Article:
Eukanuba dog food.

#1
I have recently got my new Alaskan Malamute puppy, ( absolutely adorable).
I have been feeding him on Eukanuba Puppy Large breed, but the other day I was told that the company that owns Eukanuba test the dog food on animals (and I dont just mean seeing if they like the taste), by breaking the dogs leg and seeing how well the dog heels on their food. To anybodys knowledge is this true, or is it spread by animal rights groups. I have always tried to ensure that my dogs recieve the best, especially for the first year of growing. When they are older they do tend to get spoiled with their food (smoked salmon, venison and even grouse), but I would rather not feed them on anything that has come about by other dogs suffering.
 
#2
Actually they force feed the dog through a funnel, like geese for foi gras and then they shoot them with a 9mm to see if the nuclear waste has given the dog super powers!
 
#3
I have recently got my new Alaskan Malamute puppy, ( absolutely adorable).
I have been feeding him on Eukanuba Puppy Large breed, but the other day I was told that the company that owns Eukanuba test the dog food on animals (and I dont just mean seeing if they like the taste), by breaking the dogs leg and seeing how well the dog heels on their food. To anybodys knowledge is this true, or is it spread by animal rights groups. Ig.
I wouldn't imagine it came to heel very easily with a broken leg! 😉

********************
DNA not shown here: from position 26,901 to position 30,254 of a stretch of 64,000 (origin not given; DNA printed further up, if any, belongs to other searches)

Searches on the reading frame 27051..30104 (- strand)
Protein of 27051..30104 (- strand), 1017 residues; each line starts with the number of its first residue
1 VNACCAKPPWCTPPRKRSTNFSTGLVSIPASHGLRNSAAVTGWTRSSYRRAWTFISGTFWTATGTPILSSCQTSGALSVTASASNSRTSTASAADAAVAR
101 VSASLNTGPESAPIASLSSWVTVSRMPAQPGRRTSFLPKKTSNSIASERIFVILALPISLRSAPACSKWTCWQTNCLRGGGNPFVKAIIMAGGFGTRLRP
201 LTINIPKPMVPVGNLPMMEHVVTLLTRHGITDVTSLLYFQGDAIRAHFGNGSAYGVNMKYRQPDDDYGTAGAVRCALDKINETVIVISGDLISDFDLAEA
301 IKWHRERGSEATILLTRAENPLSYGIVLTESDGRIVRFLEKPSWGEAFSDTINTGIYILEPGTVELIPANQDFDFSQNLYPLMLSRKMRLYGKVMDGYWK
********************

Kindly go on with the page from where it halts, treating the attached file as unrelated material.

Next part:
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Grumblegrunt

LE
Book Reviewer
#7
most of this is put out by the anti vivisection crowd and wound up out of proportion like the training army medics on drugged up pigs. just about every producer has some skeleton in the closet about animal testing.

if you want to test the dog food is properly balanced then its possible a lab will use clinically damaged animals to do a range of studies to make sure there is enough nutrition in there. it's a needs of the many outweighing the needs of the few scenario.

I would have thought it was better to have a food which can help the repair of an animal as it should mean there is what you want in there to help it grow. I'd rather they broke a dogs leg than grew it with a substandard food and the problems associated with calcium deficiency.
 

TheIronDuke

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#9
but the other day I was told that the company that owns Eukanuba test the dog food on animals (and I dont just mean seeing if they like the taste), by breaking the dogs leg and seeing how well the dog heels
Never seen it done but I suppose it might work. You should ask the badger diggers. They are not shy when it comes to training dogs.

Personally I tend to shout HEEL and point at my heel. You need to clip the hairy little ******* around the ears a few times, but dogs learn fast. If they do not, I tend to kneck them and throw them in the river. Then get one of their litter mates and start again.

I really cannot see how breaking their legs will help. Unless you break their legs then go HEEL. They will stay there on account of their broken legs. But when you say "walk on" the job is a bit fucked, eh?

Are you from America?
 
#10
My Alsatian pup used to thrive on Butcher's Tripe
 
#11
Eukanuba is ancient Latin for "fleece the animal's owner for some scientific sounding dog scran, which you can pay 1/10th of the cost for the same kind of stuff from Asda".

Some of the above may have been lost in translation but the gist of it is correct.